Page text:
Charles Murray was onto something when he wrote in Coming Apart (I believe) that America's educated elite need to start "preaching what they practice." Indeed, the ranks of liberal activists have swelled with people who are personally disciplined, temperate, and forbearing, but whose normally sanctimonious manner abruptly abandons them when it comes to preaching these virtues in public. They have not the least compunction against severe judgmentalism on fossil fuel emissions or the necessity of recycling; but when it comes to, oh, I don't know, say, the harvesting of dismembered babies for the parts, by preying on the indiscipline and anxiety of lower-class women, they go strangely silent.

You'd think that a pope concerned with the exploitation of the poor might take time to note, now and then, the ignominious fact that while there are few Planned Parenthood abortuaries in wealthy suburban neighborhoods, they're abundant in the poor and downtrodden sections of town.

Jeff,

This Pope is said to have a great deal of personal experience dealing with the poor. More so than many pastors and priests. His behavior leaves me wondering if either he has overlooked many obvious pathologies or Latin America's poor tend to behave more conservatively (ha!) What I see when I survey the poor people around me, including in my own family, is a tendency to treat sex dangerously casually even by middle class standards, consume whatever they want and not plan for their future. They don't need lectures on redistribution and a humane economy, they need to be told to stop acting the way they do.

Again Chesterton picked out this most remarkable modern idea, the idea that is fundamentally anti-Christian--that the rich are morally superior.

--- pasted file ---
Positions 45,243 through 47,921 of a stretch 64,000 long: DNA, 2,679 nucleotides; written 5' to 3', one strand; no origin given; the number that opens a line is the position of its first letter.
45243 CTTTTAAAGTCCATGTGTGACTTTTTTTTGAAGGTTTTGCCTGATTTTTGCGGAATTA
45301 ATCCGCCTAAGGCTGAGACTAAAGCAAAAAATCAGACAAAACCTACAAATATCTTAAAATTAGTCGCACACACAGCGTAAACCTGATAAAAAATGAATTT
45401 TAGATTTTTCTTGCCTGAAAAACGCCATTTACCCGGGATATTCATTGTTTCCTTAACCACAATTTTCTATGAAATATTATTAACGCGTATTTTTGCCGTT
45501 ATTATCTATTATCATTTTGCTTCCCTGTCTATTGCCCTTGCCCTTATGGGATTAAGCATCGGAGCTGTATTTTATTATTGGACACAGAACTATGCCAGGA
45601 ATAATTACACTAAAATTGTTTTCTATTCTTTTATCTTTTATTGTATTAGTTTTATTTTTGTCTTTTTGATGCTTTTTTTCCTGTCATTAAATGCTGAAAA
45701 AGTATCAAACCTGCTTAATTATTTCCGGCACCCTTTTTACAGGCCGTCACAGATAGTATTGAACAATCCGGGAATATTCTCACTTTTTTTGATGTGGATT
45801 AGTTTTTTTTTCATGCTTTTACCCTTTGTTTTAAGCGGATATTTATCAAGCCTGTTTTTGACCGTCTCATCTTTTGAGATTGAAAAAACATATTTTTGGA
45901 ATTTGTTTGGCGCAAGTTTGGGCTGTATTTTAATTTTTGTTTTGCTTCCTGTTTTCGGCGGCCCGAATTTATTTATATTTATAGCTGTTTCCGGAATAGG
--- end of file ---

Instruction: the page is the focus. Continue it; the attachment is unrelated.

You seem completely unaware of the fact that my comment said "haves," not rich. That includes the middle class and even a chunk of the working class that through good practices have scraped together a good life. This is a Pope who lectures the middle class on owning iPhones and not wanting to pay higher taxes while ignoring that much of the increased need for public service comes from people behaving like trailer trash in their personal lives.

To attempt to examine the Church or its leadership through the lens of contemporary politics is, essentially, a category error. The pope is not a politician, the Church is not a political party nor about such things.
This error becomes more egregious when attempting to fit the Church within the narrow confines of contemporary American and Western European political concepts, all of which are rather firmly within the Liberal realm. The "fight" between the modern Western "Left" and "Right" is no more than a disagreement between Centre-Left Liberals and Centre-Right Liberals *at most*.
Further, authentic Catholic social justice stances, which His Holiness is rather obviously familiar with and championing, explicitly disregard the artificial economic dichotomy of Communism/Socialism and Capitalism - this is why Communists honestly believe the Church to be a tool of Capitalist oppression and for Capitalists to honestly believe the Church is a tool of Communist/Socialist oppression. In fact, both are merely betraying an ignorance of the scope and nature of actual Church teachings.
Furthermore, the Church points out very clearly that rash judgment, detraction, calumny, etc. are sins; participation in such things is to participate in sin. Any, *any* purposeful attempt to harm the reputation of *any* person must be examined in the light of the fact that if you do not have the authority to do so and/or a pressing need to do so you are putting your mortal soul in peril.